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1 Organic Chemistry, Second Edition Janice Gorzynski Smith University of Hawai’i Chapter 8 Alkyl Halides and Elimination Reactions Copyright © The McGraw-Hill.

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Presentation on theme: "1 Organic Chemistry, Second Edition Janice Gorzynski Smith University of Hawai’i Chapter 8 Alkyl Halides and Elimination Reactions Copyright © The McGraw-Hill."— Presentation transcript:

1 1 Organic Chemistry, Second Edition Janice Gorzynski Smith University of Hawai’i Chapter 8 Alkyl Halides and Elimination Reactions Copyright © The McGraw-Hill Companies, Inc. Permission required for reproduction or display. Prepared by Rabi Ann Musah State University of New York at Albany

2 2 Elimination reactions involve the loss of elements from the starting material to form a new  bond in the product. General Features of Elimination

3 3 Equations [1] and [2] illustrate examples of elimination reactions. In both reactions a base removes the elements of an acid, HX, from the organic starting material. General Features of Elimination

4 4 Removal of the elements HX is called dehydrohalogenation. Dehydrohalogenation is an example of  elimination. The curved arrow formalism shown below illustrates how four bonds are broken or formed in the process. General Features of Elimination

5 5 The most common bases used in elimination reactions are negatively charged oxygen compounds, such as HO ¯ and its alkyl derivatives, RO ¯, called alkoxides. General Features of Elimination

6 6 To draw any product of dehydrohalogenation—Find the  carbon. Identify all  carbons with H atoms. Remove the elements of H and X from the  and  carbons and form a  bond. General Features of Elimination

7 7 Recall that the double bond of an alkene consists of a  bond and a  bond. Alkenes—The Products of Elimination

8 8 Alkenes are classified according to the number of carbon atoms bonded to the carbons of the double bond. Figure 8.1 Classifying alkenes by the number of R groups bonded to the double bond Alkenes—The Products of Elimination

9 9 Recall that rotation about double bonds is restricted. Alkenes—The Products of Elimination

10 10 Because of restricted rotation, two stereoisomers of 2- butene are possible. cis-2-Butene and trans-2-butene are diastereomers, because they are stereoisomers that are not mirror images of each other. Alkenes—The Products of Elimination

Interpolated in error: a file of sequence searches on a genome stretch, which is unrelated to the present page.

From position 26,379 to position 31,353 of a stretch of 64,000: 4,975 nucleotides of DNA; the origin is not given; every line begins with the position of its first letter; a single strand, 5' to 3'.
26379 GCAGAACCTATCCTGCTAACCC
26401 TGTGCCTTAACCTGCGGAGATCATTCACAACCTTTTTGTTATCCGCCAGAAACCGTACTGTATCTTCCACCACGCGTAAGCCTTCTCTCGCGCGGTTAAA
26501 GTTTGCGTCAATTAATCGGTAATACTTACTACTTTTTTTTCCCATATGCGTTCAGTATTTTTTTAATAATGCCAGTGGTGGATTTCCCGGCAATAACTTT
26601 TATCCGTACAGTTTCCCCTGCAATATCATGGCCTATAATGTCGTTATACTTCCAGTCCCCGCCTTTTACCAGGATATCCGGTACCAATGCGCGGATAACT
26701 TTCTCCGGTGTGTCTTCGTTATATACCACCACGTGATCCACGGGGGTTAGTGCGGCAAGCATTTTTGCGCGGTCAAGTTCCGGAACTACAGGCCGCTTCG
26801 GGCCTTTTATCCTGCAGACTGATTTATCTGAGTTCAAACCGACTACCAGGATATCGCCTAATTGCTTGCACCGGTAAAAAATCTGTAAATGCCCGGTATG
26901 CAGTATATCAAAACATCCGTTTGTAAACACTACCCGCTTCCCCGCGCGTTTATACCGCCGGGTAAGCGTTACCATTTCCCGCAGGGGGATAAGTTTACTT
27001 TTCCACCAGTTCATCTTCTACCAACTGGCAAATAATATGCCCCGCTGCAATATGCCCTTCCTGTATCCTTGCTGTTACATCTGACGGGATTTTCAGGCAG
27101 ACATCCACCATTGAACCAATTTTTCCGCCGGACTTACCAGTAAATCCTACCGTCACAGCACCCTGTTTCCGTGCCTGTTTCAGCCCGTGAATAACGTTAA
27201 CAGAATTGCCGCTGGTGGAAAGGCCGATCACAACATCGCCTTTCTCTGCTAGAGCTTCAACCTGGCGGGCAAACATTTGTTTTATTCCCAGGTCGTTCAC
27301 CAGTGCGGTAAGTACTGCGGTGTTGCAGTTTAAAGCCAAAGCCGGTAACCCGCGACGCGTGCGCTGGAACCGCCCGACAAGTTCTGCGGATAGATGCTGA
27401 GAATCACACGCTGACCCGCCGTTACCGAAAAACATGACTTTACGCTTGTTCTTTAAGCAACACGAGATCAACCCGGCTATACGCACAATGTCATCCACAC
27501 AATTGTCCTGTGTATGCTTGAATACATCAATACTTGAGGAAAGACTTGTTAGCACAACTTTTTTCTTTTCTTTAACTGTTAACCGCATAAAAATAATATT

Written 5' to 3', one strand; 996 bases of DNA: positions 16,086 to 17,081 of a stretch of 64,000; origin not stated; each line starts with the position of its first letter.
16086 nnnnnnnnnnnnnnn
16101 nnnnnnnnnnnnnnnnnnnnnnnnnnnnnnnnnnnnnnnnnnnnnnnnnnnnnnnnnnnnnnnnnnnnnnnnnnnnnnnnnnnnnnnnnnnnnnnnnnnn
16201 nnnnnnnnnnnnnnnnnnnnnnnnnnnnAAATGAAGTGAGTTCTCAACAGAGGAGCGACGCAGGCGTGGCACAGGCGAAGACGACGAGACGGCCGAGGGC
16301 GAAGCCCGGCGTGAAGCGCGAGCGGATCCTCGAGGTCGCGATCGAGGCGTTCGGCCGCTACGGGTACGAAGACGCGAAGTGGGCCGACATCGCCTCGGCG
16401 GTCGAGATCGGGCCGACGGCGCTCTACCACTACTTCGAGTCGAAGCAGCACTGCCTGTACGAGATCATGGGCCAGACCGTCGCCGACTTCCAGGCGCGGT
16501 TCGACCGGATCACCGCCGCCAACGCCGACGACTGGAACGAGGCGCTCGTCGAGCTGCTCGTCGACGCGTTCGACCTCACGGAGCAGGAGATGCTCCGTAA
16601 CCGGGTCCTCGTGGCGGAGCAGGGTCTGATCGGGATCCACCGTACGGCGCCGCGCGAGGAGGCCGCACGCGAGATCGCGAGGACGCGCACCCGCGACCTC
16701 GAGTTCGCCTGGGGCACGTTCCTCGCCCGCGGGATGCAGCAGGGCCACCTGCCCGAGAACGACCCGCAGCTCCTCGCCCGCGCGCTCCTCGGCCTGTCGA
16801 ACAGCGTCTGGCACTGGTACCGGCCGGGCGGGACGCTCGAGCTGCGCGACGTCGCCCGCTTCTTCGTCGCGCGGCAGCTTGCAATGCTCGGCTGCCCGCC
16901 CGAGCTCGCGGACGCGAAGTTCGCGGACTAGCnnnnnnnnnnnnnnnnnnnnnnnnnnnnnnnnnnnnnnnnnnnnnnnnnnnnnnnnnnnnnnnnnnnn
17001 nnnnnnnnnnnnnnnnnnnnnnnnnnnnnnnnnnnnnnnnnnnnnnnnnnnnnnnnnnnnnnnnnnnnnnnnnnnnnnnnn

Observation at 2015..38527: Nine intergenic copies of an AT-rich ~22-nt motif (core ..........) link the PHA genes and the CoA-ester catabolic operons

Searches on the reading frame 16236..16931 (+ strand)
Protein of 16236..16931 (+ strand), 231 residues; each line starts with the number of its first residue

11 11 Whenever the two groups on each end of a carbon- carbon double bond are different from each other, two diastereomers are possible. Alkenes—The Products of Elimination

12 12 In general, trans alkenes are more stable than cis alkenes because the groups bonded to the double bond carbons are further apart, reducing steric interactions. Alkenes—The Products of Elimination

13 13 The stability of an alkene increases as the number of R groups bonded to the double bond carbons increases. The higher the percent s-character, the more readily an atom accepts electron density. Thus, sp 2 carbons are more able to accept electron density and sp 3 carbons are more able to donate electron density. Consequently, increasing the number of electron donating groups on a carbon atom able to accept electron density makes the alkene more stable. Alkenes—The Products of Elimination

14 14 trans-2-Butene (a disubstituted alkene) is more stable than cis-2-butene (another disubstituted alkene), but both are more stable than 1-butene (a monosubstituted alkene). Alkenes—The Products of Elimination

15 15 There are two mechanisms of elimination—E2 and E1, just as there are two mechanisms of substitution, S N 2 and S N 1. E2 mechanism—bimolecular elimination E1 mechanism—unimolecular elimination The E2 and E1 mechanisms differ in the timing of bond cleavage and bond formation, analogous to the S N 2 and S N 1 mechanisms. E2 and S N 2 reactions have some features in common, as do E1 and S N 1 reactions. Mechanisms of Elimination

16 16 The most common mechanism for dehydrohalogenation is the E2 mechanism. It exhibits second-order kinetics, and both the alkyl halide and the base appear in the rate equation, i.e., Mechanisms of Elimination—E2 rate = k[(CH 3 ) 3 CBr][ ¯ OH] The reaction is concerted—all bonds are broken and formed in a single step.

17 17 Mechanisms of Elimination—E2

18 18 Figure 8.4 An E2 elimination with DBN used as the base Mechanisms of Elimination—E2

19 19 Mechanisms of Elimination—E2

20 20 Mechanisms of Elimination—E2

21 21 Mechanisms of Elimination—E2 Figure 8.5 Two examples of the E2 reaction used in organic synthesis

22 22 Recall that when alkyl halides have two or more different  carbons, more than one alkene product is formed. When this happens, one of the products usually predominates. The major product is the more stable product—the one with the more substituted double bond. This phenomenon is called the Zaitsev rule. The Zaitsev (Saytzeff) Rule

23 23 The Zaitsev rule: the major product in  elimination has the more substituted double bond. A reaction is regioselective when it yields predominantly or exclusively one constitutional isomer when more than one is possible. Thus, the E2 reaction is regioselective.

24 24 When a mixture of stereoisomers is possible from a dehydrohalogenation, the major product is the more stable stereoisomer. A reaction is stereoselective when it forms predominantly or exclusively one stereoisomer when two or more are possible. The E2 reaction is stereoselective because one stereoisomer is formed preferentially. The Zaitsev (Saytzeff) Rule


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